All of this has been made possible through our <a href="https://appsilon.github.io/shiny.react/" target="_blank" rel="noopener">{shiny.react}</a> package, which provides the necessary functionality to seamlessly integrate React with Shiny. However, up until now, its use was limited to creating R package wrappers for JavaScript libraries.

With Rhino 1.4, you can now define React components directly in your application and effortlessly integrate them into your R code. After adding shiny.react to your project, you can achieve this in three simple steps:
<ol><li style="font-weight: 400;" aria-level="1">Define the component using JSX, a syntax extension for JavaScript.</li><li style="font-weight: 400;" aria-level="1">Declare the component in R.</li><li style="font-weight: 400;" aria-level="1">Use the component in your application.</li></ol>
For detailed instructions, refer to our <a href="https://appsilon.github.io/rhino/articles/tutorial/use-react-in-rhino.html" target="_blank" rel="noopener">Tutorial: Use React in Rhino</a>.
<h2>Improved Box Modules</h2>
Encapsulation and modularization are at the core of Rhino's philosophy. To provide you with a modern import system, we rely on the {box} package, which offers features such as custom file and directory structure for your code, explicit import/export statements, module caching, and more.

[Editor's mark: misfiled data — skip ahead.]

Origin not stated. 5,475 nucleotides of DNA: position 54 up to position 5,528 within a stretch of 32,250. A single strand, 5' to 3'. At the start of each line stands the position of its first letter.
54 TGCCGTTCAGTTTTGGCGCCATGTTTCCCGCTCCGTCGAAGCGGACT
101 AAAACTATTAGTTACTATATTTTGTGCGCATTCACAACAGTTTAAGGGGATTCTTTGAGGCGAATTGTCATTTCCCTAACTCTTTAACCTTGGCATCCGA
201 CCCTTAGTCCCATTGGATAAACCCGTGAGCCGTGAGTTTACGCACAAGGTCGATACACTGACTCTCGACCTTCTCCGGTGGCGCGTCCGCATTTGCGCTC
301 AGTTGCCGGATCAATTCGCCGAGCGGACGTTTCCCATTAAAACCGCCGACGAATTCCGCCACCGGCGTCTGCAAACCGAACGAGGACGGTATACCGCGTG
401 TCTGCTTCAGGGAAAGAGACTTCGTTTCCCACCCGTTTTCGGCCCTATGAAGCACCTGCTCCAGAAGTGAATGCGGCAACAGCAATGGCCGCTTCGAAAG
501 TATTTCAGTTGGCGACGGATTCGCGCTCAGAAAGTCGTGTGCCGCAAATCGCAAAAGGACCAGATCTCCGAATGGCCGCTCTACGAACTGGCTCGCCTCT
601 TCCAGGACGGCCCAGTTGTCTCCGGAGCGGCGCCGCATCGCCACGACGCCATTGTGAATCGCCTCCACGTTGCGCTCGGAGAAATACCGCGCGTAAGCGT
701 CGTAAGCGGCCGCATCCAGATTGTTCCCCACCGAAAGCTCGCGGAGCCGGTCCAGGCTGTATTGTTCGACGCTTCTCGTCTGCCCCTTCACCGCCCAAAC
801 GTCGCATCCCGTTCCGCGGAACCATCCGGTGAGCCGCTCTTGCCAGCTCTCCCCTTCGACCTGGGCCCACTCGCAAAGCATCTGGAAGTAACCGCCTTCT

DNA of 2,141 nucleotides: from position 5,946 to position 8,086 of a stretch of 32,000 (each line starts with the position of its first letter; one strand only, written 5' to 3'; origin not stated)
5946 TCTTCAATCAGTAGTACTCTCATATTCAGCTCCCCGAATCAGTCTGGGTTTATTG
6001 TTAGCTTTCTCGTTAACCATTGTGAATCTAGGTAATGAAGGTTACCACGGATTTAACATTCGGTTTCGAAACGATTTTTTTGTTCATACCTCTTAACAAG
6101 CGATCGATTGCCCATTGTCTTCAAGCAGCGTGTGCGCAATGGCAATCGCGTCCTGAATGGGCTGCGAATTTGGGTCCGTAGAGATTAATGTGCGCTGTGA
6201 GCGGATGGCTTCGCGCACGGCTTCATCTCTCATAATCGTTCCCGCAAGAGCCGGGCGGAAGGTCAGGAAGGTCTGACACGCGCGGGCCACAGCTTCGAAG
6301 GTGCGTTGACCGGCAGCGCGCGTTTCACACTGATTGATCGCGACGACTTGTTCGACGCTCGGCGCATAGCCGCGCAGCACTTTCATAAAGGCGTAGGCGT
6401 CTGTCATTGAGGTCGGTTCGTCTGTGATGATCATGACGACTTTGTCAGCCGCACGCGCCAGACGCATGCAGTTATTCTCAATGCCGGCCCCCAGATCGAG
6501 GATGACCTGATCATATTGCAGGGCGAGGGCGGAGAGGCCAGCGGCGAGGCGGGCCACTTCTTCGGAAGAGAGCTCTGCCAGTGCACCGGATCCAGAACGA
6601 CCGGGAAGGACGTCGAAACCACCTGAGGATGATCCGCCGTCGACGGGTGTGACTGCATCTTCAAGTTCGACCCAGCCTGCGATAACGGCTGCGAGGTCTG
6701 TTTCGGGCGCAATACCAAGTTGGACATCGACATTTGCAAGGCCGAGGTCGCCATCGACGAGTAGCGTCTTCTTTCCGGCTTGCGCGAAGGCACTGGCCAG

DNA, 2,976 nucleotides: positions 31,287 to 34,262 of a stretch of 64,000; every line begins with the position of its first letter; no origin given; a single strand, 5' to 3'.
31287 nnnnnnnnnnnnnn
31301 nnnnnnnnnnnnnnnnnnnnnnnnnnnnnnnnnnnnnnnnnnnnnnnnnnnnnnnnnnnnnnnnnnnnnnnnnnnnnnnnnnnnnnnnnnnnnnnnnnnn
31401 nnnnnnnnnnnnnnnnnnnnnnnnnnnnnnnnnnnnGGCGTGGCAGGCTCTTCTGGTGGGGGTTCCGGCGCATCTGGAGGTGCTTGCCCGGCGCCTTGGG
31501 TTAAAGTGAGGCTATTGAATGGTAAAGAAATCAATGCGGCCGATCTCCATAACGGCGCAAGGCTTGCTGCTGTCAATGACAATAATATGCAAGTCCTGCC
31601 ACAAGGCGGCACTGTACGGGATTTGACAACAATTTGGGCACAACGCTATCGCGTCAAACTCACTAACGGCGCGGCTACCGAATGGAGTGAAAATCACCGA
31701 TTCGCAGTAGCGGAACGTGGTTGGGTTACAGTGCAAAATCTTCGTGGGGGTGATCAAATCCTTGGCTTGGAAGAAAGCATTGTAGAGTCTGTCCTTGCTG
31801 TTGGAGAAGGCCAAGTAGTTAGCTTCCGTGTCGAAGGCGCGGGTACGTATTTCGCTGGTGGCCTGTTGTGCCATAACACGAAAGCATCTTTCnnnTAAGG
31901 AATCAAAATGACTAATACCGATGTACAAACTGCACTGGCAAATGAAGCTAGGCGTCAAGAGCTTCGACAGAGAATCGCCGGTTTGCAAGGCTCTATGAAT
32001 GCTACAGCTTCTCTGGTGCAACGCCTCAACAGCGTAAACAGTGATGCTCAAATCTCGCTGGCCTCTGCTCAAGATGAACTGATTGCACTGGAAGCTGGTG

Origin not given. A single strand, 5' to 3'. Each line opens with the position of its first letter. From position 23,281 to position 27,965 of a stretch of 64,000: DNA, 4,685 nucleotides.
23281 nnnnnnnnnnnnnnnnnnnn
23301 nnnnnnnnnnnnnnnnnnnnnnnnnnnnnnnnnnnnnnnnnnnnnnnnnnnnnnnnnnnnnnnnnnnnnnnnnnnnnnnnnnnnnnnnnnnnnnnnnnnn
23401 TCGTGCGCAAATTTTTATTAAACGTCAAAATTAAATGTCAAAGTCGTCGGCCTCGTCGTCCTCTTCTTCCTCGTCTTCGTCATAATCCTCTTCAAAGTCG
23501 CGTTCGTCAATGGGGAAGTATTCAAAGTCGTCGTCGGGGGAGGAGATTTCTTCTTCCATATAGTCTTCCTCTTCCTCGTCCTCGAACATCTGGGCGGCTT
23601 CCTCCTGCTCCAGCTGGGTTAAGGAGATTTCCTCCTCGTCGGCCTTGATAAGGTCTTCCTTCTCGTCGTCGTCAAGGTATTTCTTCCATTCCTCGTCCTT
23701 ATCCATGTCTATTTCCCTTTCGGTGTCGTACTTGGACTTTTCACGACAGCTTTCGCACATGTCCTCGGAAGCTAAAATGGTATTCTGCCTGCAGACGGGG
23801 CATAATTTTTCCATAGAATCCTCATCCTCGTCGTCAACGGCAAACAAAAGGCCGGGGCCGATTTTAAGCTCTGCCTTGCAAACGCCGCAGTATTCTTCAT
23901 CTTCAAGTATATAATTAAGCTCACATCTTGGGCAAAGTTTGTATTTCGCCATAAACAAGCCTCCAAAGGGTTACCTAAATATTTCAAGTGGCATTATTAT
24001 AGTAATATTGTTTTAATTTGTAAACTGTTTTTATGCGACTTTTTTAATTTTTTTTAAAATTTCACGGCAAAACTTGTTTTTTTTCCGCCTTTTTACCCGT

With Rhino 1.4, we now require box v1.3.1 or later, as it addresses some issues present in earlier versions. The improvements include:
<ol><li style="font-weight: 400;" aria-level="1">Lazy-loaded data: You can now import data in the same way as other objects, using syntax like box::use(rhino[rhinos]), without the need for rhino::rhinos.</li><li style="font-weight: 400;" aria-level="1">Trailing commas: Trailing commas will no longer cause issues when using reexports or when calling functions accessed via $.</li></ol>
To gain a deeper understanding of {box} in the context of Rhino, we invite you to explore our <a href="https://appsilon.github.io/rhino/articles/explanation/box-modules.html" target="_blank" rel="noopener">Explanation: Box Modules</a>.
<h2>Thorough Verification</h2>
Testing a package like Rhino poses challenges due to its nature, as it heavily relies on system tools, specific project structure, and requires network and filesystem access. Writing unit tests for many parts of the codebase can be impractical.

However, ensuring the correctness of our package and performing proper verification are of utmost importance to us. To address this, we now employ comprehensive end-to-end tests internally. These tests automatically verify all functionalities of Rhino, providing us with the confidence we need in the package's reliability.
<h2>How to get Rhino 1.4?</h2>
To begin a new project with Rhino 1.4, simply run <code>install.packages("rhino")</code> to install the latest version from CRAN. If you already have an existing Rhino project, you can update it by following these steps:
<ol><li>Run <code>renv::update("rhino")</code> to update the Rhino package.</li><li>Run <code>renv::snapshot()</code> to update the lockfile.</li></ol>

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Damian Rodziewicz